Here is another shot of this massive John Deere combine working to harvest wheat near Altus, Oklahoma. As I mentioned yesterday, I had to guess at where the combine was going to be and hope I was in the correct spot and prefocus my Toyo VX-125 on the spot I thought the operator would drive the combine. I missed just a bit but still liked this shot.
Oklahoma is an agricultural state and wheat is the number one cash crop grown in Oklahoma. Our sweeping western plains is perfect for growing this golden grain, and at harvest time, the prairie is alive with combines working hard to harvest the bountiful crops. I was in Alva working on a story about the wheat harvest – shooting digital like normal. I couldn’t resist setting up my Toyo VX-125 and capturing a harvest picture on Kodak TMAX-100 film. This proved much harder than I anticipated since the combines don’t stop for anyone and I had to prefocus and basically guess when the combine would fill my frame. I knew this combine was going to finish this row of wheat and I could pre-focus my 4×5 on the end of the row and get a decent photo of the machine at work. Then it was just a matter of waiting for the combine operator to head my way and then not get run over.
April was a good month for me with my friends at Oklahoma Living Magazine. Not only did I shoot the cover this month, but also wrote and photographed the feature story about grain elevators in Oklahoma. The cover photo features Brandon Schroeder, a 4th generation grain elevator operator in El Reno, Oklahoma. He was very helpful in helping me with the story and allowing me to photograph his elevator. My friend Matthew Webb did the grain elevator illustration for this story.
Here are a few outtakes from the story.
Love grass is considered a weed by many farmers, but to Loren and Steve Pollard, it is a small but important part of their diversified agriculture operations.
Most farmers try to eradicate love grass from their fields. This tall grass is native to the prairie states. Yet unlike the native buffalo herds who thrive on this native plant, domestic livestock shun this tough, wiry plant. Yet the Pollards, who farm over twenty sections of land around Dover, Crescent, Hennessy and Kingfisher, Oklahoma, love grass seed has become a valued cash crop that has allowed Loren and now his son Steve to expand their operations to cover well over 20 sections of land in central Oklahoma.
“Love grass seed is very hard to grow” explains Steve. “We have to burn it in late March. We pay the Kingfisher Fire Department to come out and help us do a controlled burn. Harvesting time is very critical. We only have a couple of days to get the seed in so we have to monitor the crop very closely.” Like many crops, some years the Pollards are unable to harvest love grass seed. And unlike food crops such as wheat and soybeans, crop insurance is unavailable for love grass.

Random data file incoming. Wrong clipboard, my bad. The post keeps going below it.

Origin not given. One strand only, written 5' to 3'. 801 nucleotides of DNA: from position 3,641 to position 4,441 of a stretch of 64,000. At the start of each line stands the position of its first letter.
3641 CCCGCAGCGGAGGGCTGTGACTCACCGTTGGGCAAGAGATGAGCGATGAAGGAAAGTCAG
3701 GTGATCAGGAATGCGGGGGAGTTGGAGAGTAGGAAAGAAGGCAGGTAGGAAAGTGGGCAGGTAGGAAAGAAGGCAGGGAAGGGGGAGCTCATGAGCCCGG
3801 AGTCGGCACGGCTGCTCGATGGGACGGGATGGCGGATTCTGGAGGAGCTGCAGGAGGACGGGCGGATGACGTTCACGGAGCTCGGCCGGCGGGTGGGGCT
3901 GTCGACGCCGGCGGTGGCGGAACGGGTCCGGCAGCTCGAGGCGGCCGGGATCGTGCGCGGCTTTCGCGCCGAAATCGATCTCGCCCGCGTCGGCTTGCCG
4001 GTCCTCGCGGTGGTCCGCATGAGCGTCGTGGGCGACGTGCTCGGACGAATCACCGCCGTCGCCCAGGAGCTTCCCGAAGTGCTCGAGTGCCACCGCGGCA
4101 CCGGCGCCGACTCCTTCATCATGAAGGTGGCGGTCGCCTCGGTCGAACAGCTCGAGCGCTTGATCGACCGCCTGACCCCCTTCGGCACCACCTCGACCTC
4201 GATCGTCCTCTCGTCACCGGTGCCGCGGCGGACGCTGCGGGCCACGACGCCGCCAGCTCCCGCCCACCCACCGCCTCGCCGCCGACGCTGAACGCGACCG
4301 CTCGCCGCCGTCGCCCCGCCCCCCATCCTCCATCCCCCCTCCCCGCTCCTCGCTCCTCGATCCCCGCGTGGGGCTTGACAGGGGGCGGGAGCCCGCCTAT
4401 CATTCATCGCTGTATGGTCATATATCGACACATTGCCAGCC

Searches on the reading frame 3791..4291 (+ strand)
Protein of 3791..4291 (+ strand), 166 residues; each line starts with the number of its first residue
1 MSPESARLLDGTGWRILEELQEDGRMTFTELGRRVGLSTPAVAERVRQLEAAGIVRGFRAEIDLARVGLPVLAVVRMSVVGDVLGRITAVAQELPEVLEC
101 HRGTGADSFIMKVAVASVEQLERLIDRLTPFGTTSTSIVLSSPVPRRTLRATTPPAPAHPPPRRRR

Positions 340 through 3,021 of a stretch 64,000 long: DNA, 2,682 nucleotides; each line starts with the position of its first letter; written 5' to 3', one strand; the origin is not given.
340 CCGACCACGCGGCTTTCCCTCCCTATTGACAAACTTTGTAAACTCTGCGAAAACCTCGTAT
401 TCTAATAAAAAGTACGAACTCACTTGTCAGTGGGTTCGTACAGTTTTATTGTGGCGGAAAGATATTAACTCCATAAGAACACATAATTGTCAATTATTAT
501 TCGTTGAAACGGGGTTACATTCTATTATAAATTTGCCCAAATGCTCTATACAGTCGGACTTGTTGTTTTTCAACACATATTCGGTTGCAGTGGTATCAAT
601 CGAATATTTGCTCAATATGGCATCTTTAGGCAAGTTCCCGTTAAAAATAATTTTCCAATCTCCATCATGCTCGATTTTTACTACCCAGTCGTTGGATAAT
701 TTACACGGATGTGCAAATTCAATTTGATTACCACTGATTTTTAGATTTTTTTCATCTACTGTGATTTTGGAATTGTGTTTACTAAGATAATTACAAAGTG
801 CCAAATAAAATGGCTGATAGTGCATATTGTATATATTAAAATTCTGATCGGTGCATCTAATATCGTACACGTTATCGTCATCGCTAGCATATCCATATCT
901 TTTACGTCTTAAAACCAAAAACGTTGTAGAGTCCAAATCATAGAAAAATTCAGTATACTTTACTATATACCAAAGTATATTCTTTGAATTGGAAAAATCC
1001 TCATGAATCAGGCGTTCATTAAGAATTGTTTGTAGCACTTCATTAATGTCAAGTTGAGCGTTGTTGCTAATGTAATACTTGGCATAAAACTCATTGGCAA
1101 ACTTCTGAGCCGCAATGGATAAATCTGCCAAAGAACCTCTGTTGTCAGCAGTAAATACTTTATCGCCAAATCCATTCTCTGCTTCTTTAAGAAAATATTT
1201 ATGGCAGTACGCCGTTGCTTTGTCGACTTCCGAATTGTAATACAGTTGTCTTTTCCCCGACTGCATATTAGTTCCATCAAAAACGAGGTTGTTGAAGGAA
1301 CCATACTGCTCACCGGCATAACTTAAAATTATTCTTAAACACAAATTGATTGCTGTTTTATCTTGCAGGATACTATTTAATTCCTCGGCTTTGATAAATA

“The market for love grass seed is small but steady and profitable” explains Loren. “A lot of our seed goes overseas, and some goes to states such as Alabama and Louisiana and is used for road building projects.”
I love harvest time in Oklahoma. The weather is just warming up nicely, the huge expanses of wind-blown wheat fields are turning a golden yellow, and farmers are in a big time crunch to get the harvest completed before wind, rain and weather destroy the crop. Harvest is a time of late all nighters, farmers meeting in the early morning at the co-op to discuss prices and crop yields, huge, expensive pieces of machinery running all day and night, kids working alongside parents, all to get the fruits of their labor out of the field and into the elevator.
This year I covered a story on the canola harvest in Oklahoma. This spring I ran across these huge fields of yellow flowers and wondered what they could be. A little Google research told me they were canola plants, which I didn’t know we raised here in Oklahoma. I did a bit more investigating and proposed a story on canola farming to Oklahoma Living Magazine, which picked up the story to run next spring. So this harvest season I went out to take pictures of the canola harvest but can’t use those pictures on my blog until next year after they run for the upcoming story.
I still wanted some harvest pictures for my portfolio so I called up my farming friend Steve Pollard, who along with his dad Loren farms 20 sections of land around Kingfisher. I only had one evening free to photograph their harvest so run up on a Friday afternoon to catch the combines at work. This year the Pollard’s contracted their wheat harvest to custom cutters, who came in with huge combines with 40′ headers. This one combine made short work of the field I was on. Pollard had them cutting seed wheat for use as planting seed for the following year.
Loren told me that Steve was busy harvesting their love grass seed field on an older combine. The Pollards only grow about 200 acres of love grass, and Loren said it was very difficult to grow and harvest the seed, but it usually was a very profitable crop for them. So I also drove over to photograph Steve Pollard as he harvested love grass seed. This was quite a contrast to the computerized combine of the custom cutter – everything on this combine was manual control. But with only 200 or so acres to combine this wasn’t such a big deal compared to the thousands of acres of wheat that needed harvesting.